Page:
Robotic vs. Manual Welding

Manual welding still has a place in modern manufacturing. For projects in which you need an expert to quickly change the styles of welding used, manual welding will be your best choice. A professional welder can promptly change what he’s doing, but robots do not adapt as quickly to uncertain situations.

Because manual welding remains a process that many companies still need, professional welders will not disappear any time soon. In fact, with the shortage of expert welders mentioned above, those who hold certification will easily find work, even with multiple businesses investing in robots.

Replacing manual welders with robots will not put the AWS out of its certification business. Most robot welder operators need to hold certification in the robotics side of this field, for which the AWS also offers certifications. Having robotics experts who know about welding ensures the projects get properly programmed to finish as quickly and cost-effectively as possible.

Should You Use Robotic Welding?

Whether or not you use robotic welding depends largely on the type of project you’re working on. Let’s take a look at some of the pros and cons of robotic welding to help you determine whether this method is right for your project.

Pros of Robotic Welding

Robotic welding has many positive attributes that convince businesses to select this process for their projects. These benefits can boost productivity and the bottom line for both the welding company and the companies it delivers to.

1. Increased Efficiency

Unlike human workers who require breaks and time off, a robot can operate on a 24-hour shift. Longer working hours and quicker speeds allow robotic welding machines to complete their projects much faster than people could. Thanks to the faster completion times, the output from robotic welders far surpasses anything possible from a human.

2. Enhanced Safety

Robotic welders come equipped with a range of safety features to protect people from the welding arc, its temperature and its brightness. These safety features help keep the work area safe. When workers have a safer workplace, there will be more productive and have improved job satisfaction. Injuries and damaged equipment are also expensive for companies, so these safety features can also save them money.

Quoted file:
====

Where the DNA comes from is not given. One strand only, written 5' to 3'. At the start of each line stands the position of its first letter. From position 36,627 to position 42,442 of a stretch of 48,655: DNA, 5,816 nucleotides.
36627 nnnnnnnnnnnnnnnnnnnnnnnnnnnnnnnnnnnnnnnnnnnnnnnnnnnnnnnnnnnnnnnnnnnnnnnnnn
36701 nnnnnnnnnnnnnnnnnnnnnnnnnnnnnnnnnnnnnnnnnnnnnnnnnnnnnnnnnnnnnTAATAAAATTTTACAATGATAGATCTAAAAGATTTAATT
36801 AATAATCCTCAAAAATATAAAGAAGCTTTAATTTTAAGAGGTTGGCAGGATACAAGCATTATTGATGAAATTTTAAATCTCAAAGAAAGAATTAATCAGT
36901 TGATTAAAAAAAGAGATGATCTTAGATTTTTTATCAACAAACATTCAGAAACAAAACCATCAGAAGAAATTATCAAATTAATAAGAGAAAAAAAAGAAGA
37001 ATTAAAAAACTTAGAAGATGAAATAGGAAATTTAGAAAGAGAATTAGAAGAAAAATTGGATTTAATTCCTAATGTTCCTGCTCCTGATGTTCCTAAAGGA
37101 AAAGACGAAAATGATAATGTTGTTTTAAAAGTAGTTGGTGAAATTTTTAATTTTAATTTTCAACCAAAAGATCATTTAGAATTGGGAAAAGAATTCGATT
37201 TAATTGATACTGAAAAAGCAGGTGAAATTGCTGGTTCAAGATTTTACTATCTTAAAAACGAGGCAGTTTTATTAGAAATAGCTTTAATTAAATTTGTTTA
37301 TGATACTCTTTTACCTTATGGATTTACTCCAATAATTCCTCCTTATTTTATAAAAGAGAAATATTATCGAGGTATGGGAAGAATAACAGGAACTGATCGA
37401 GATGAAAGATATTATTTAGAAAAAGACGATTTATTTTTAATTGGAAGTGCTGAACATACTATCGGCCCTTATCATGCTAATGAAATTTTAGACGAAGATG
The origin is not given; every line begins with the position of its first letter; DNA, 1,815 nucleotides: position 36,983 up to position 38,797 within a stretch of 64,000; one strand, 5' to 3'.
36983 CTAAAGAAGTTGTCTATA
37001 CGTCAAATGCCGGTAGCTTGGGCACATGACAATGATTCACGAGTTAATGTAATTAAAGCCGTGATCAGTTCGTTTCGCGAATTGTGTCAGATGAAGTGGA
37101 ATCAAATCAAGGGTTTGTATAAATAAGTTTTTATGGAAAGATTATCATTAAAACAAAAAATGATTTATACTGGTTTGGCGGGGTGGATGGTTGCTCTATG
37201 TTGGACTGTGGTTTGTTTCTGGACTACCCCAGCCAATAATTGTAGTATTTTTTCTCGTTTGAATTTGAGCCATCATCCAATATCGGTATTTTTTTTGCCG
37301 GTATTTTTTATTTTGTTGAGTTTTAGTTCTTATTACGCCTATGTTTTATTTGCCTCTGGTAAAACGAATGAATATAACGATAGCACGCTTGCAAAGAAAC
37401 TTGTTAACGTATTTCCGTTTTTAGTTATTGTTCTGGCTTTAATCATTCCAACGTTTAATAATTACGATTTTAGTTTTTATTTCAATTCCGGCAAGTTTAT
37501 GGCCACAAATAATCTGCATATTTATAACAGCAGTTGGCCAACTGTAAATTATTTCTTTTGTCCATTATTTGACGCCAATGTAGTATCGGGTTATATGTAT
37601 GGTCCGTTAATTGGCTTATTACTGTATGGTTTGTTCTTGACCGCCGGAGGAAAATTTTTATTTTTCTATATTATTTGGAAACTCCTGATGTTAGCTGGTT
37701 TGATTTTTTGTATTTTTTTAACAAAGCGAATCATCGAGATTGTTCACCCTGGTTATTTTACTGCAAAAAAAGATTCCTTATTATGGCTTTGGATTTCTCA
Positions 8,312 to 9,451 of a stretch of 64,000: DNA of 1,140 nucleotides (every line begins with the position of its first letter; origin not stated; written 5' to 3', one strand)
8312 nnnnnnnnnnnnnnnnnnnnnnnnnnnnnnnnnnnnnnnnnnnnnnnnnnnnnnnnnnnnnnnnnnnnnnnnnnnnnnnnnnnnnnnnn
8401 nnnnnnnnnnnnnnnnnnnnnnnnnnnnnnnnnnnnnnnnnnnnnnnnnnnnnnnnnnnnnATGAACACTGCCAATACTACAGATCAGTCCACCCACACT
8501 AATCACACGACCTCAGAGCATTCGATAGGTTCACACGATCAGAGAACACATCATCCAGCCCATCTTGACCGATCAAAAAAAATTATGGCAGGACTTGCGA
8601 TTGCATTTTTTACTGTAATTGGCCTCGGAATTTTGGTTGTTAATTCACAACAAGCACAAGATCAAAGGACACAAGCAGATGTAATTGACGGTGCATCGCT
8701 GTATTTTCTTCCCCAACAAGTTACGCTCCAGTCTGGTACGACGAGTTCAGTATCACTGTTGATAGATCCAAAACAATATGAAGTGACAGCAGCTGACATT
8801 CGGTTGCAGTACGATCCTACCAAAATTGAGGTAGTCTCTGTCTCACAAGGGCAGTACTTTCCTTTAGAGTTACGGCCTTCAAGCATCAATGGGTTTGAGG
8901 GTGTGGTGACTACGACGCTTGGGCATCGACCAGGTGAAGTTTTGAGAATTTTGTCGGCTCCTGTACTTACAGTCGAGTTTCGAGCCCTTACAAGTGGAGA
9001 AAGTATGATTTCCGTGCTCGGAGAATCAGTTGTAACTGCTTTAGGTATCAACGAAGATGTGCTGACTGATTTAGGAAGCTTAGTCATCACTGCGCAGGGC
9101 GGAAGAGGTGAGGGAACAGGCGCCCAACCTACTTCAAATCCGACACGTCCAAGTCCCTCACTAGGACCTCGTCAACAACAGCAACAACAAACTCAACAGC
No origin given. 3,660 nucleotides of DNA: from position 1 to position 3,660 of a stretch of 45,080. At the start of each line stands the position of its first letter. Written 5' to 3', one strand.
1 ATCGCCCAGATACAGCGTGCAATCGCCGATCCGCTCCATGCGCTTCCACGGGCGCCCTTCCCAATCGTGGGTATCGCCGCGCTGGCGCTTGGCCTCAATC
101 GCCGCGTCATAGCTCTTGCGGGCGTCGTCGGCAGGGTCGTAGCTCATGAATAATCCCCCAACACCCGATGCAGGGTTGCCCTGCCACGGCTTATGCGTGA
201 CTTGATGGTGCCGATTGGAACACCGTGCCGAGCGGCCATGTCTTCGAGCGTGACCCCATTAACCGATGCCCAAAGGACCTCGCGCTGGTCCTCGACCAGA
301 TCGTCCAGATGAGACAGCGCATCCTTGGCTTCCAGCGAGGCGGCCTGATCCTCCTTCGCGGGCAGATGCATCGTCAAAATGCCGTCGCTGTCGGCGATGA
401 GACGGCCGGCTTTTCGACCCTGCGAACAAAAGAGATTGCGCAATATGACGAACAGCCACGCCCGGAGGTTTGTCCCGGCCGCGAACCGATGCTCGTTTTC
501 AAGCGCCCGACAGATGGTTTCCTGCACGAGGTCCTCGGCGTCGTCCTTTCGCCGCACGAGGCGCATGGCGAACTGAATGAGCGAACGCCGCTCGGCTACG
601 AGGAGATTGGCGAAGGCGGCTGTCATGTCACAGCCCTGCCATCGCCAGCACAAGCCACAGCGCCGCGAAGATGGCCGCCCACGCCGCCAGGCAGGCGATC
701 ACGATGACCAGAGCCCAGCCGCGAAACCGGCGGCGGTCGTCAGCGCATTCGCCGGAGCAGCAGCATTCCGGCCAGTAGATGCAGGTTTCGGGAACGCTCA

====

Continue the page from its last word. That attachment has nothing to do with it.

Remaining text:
3. Better Accuracy

The ideal project for a robot involves repetitive motions applied to a large volume of parts. When engaged in this type of work, even the most experienced worker will eventually make errors. Robots will finish the project with a higher degree of accuracy because the machine will keep working with the same level of attentiveness until the project is complete.

4. Less Waste

Due to their increased precision, robots generate less waste due to mistakes. Manual welders may have to discard parts mistakenly welded together or those with weak junctions. Since robots operate with a higher degree of accuracy, they make fewer mistakes. Without as much material discarded from errors, a facility that uses robotic welders operates more efficiently and produces less waste.

5. Lower Delivery Cost

Once installed, robots can weld large numbers of parts together. Though upfront costs to the company using the robotic welder may be high, the high productivity of the machine will eventually recoup the loss. Since automatic welders have high levels of production, projects done with them may cost less than those employing a team of human workers.

Robotic welders can also cut delivery costs. The company doing the welding can use one operator instead of a team of human welders to accomplish the same amount of work. By trimming overhead, the company you hire for welding work can offer lower prices or additional services.

Cons of Robotic Welding

Robotic welding, while helpful, has some drawbacks that could outweigh the advantages in some situations.

1. Higher Upfront Cost

Yes, your delivery costs will likely be lower when you use a company with robotic welders. However, if you were to invest in the machinery and trained operators yourself, you would probably find the investment a loss. Individual companies that don’t professionally offer welding services may not use robotic welders enough to justify the high purchase price of the machinery.

If you want your business to take advantage of the benefits of robotic welding, outsourcing the job will be the most fiscally responsible option for your company. You’ll get the fast turnaround for a high volume without having to dedicate a significant portion of your budget to machinery.

2. Less Flexibility